Margaret Thatcher won three general elections and in the end was only defeated by her own party. During her time in office only one vote went against her government in the House of Commons. The preceding Labour government had lost hundreds. But at the end she was advised to step down after not winning a sufficient majority in an election for the leadership. Even that vote she won, but not it would seem by enough. Her defeat had been engineered by the Europhile wing of her party who had been working to this end with officials and politicians of the European Community. Thatcher was not against the Community as such, she had signed the Single European Act, but she did so believing the advice she had received that majority voting would not be allowed. Those who gave her these assurances apparently did not mean them, or were themselves misled.

Thatcher had difficulties with her first two Chancellors. Geoffrey Howe was a strong supporter of the European project and Nigel Lawson, a brilliant man in many ways, foolishly insisted on taking Britain into the Exchange Rate Mechanism (ERM) at huge cost to the country, first because of the inflationary bubble it caused and then because of the ignominious exit. Thatcher saw the dangers but gave in when both Howe and Lawson threatened to resign. All this is clearly set out by Bernard Connolly, a senior economist in the European Commission at the time, in his controversial but prophetic book, The Rotten Heart of Europe: The Dirty War for Europe’s Money. (1)

Thatcher was widely resented by the supporters of the European project not for any scepticism but because of her insistence on the rebate which has been worth cumulatively £75 billion. They set out to bring her down. In the process it has become much more difficult for the Conservative Party to win a General Election outright again and Europe has descended into chaos from which we find it impossible to extricate ourselves.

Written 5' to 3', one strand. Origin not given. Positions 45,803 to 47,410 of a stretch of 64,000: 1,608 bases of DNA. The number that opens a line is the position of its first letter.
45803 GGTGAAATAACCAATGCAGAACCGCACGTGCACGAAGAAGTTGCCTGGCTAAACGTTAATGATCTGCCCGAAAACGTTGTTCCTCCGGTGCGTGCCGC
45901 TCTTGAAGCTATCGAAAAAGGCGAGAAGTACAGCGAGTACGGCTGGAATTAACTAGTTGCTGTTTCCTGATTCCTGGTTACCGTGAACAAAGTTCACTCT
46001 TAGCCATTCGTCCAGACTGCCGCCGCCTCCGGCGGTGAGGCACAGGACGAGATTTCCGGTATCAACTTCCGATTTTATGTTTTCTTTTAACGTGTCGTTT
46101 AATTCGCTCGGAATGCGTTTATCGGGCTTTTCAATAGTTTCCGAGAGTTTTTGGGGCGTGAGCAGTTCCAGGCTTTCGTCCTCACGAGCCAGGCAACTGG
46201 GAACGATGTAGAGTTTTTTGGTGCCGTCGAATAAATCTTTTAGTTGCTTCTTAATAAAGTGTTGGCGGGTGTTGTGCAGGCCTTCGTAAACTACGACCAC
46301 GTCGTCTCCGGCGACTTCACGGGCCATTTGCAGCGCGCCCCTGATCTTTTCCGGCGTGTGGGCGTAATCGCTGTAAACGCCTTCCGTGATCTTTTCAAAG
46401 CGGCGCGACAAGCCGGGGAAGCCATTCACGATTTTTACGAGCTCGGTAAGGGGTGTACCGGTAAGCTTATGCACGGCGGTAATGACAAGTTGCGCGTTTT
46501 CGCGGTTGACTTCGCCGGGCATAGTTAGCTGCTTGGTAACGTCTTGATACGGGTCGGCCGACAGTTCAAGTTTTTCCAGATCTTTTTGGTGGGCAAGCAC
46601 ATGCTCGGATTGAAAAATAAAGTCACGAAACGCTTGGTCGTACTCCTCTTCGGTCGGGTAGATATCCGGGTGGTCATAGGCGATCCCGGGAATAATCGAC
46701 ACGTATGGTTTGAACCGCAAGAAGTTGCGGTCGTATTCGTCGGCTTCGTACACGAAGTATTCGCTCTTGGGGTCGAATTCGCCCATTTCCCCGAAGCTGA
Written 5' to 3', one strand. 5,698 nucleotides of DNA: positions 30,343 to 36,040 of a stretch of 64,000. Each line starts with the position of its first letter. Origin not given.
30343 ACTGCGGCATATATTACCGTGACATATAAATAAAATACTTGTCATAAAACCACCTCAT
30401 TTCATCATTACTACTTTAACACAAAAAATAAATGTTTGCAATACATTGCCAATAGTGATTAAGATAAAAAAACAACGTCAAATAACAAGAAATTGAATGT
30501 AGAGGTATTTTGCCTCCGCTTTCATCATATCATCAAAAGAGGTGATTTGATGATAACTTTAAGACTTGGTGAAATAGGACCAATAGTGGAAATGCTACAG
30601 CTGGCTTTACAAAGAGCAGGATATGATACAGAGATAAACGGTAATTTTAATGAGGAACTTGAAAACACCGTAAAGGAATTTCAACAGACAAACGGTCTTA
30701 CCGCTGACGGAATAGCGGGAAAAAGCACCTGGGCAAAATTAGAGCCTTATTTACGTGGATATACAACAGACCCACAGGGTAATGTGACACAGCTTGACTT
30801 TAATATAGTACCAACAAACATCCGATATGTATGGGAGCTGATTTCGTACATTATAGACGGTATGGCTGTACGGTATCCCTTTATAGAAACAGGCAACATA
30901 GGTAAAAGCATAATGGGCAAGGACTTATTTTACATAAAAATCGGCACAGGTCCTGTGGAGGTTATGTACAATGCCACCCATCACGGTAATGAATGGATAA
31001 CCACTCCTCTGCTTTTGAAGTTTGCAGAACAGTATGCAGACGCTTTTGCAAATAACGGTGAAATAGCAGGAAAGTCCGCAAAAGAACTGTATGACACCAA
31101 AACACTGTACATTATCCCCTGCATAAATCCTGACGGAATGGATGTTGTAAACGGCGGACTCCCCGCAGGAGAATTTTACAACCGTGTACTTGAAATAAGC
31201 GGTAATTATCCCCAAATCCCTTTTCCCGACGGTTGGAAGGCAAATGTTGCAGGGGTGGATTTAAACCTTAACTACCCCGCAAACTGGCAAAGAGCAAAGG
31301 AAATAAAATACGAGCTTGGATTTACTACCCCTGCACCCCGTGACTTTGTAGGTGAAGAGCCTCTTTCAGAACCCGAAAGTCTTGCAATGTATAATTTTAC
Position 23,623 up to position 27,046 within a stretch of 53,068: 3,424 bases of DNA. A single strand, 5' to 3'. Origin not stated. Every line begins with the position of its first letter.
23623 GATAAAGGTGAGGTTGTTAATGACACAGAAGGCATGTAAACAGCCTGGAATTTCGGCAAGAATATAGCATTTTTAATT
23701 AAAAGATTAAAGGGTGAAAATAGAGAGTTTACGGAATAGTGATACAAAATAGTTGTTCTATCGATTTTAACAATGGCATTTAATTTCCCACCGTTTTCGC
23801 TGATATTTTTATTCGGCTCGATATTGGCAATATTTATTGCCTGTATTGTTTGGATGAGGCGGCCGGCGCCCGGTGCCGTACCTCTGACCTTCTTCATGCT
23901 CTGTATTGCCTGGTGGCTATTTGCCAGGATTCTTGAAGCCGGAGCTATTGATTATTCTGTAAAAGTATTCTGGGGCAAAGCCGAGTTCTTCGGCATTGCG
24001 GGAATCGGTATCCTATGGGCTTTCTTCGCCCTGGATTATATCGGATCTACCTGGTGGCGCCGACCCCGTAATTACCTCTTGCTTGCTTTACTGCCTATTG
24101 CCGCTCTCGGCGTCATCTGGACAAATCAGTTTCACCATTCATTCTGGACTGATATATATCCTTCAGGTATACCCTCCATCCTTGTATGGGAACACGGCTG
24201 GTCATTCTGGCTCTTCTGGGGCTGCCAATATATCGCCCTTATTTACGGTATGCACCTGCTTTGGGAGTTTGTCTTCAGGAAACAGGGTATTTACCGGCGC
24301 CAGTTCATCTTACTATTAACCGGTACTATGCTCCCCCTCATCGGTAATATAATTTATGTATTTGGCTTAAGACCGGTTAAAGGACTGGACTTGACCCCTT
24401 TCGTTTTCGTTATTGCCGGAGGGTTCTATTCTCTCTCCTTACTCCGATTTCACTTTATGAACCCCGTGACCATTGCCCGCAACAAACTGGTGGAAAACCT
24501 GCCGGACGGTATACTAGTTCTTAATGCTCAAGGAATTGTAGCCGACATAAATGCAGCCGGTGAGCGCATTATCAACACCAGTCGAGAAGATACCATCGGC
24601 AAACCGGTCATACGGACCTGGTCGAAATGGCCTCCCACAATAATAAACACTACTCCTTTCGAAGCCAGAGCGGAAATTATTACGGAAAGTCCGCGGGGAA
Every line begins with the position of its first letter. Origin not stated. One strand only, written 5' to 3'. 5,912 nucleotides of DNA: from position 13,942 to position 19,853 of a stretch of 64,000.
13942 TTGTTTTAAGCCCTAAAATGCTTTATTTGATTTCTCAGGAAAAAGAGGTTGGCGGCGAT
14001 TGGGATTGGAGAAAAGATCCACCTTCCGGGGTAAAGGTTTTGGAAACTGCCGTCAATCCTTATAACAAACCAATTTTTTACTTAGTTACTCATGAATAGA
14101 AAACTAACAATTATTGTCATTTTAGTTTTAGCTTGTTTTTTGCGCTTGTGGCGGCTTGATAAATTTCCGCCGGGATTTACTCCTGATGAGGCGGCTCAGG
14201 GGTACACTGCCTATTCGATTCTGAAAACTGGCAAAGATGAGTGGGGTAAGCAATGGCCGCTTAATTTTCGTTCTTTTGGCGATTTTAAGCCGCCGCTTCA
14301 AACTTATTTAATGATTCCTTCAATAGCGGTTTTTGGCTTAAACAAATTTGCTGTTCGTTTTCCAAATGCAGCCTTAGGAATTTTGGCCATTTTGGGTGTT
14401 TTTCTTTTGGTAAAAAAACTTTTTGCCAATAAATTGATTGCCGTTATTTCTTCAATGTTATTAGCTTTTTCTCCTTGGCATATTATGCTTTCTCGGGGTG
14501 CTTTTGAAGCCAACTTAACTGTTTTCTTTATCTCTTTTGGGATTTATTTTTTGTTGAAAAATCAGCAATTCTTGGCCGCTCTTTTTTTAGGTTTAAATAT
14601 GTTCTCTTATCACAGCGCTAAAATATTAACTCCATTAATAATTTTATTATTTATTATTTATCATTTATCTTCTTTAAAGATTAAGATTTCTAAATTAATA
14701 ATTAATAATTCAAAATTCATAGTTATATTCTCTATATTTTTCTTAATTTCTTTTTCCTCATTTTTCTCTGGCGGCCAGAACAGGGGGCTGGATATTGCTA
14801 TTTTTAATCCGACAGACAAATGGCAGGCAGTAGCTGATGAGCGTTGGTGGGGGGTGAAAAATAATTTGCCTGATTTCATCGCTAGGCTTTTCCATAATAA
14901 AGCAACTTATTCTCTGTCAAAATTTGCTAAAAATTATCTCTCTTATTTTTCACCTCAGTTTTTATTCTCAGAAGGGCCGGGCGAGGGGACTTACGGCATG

I think Margaret Thatcher was the defining British leader in my lifetime. She gained power at a time when Britain was seen as the sick man of Europe and largely restored its fortunes and gave people cause to be proud again. Her privatisations have been widely copied and gave access to capital markets for many companies that had been founded in the private sector and strangled by nationalisation. On the international stage she was a colossus, it was the Russians who first dubbed her the Iron Lady, and with Ronald Reagan she brought about the end of the cold war and the return of freedom and democracy to Eastern Europe.  Her decision to send a task force to regain the Falklands changed the way that Britain was seen in the world.

My criticisms of her are not those of the pigmies in her own party who brought about her fall, or the losers on the left at that time who set her up as a hate figure to justify their own prejudices. I think she should have stood firm over the ERM even though she would have lost two of her top ministers in the process which would have caused a crisis, but surely nothing like the crisis that resulted. I think she should have set up a sovereign wealth fund with a substantial part of the proceeds of North Sea Oil just as Norway did. I think she should have done more to reduce the burden of regulation on British business particularly smaller companies. And I think she should have done a better job in securing her own succession.

But we may not see her like again.
 
(1) I am indebted for this part of the story to Bernard Connolly, the whistle-blower who was fired from his job as a senior economist with the European Commission. I commend his book The Rotten Heart of Europe: The Dirty War for Europe’s Money Faber and Faber 1996 but updated with a new introduction in 2012 demonstrating that all his forecasts about the unworkability of the euro have been vindicated.

Copyright David C Pearson 2013 All rights reserved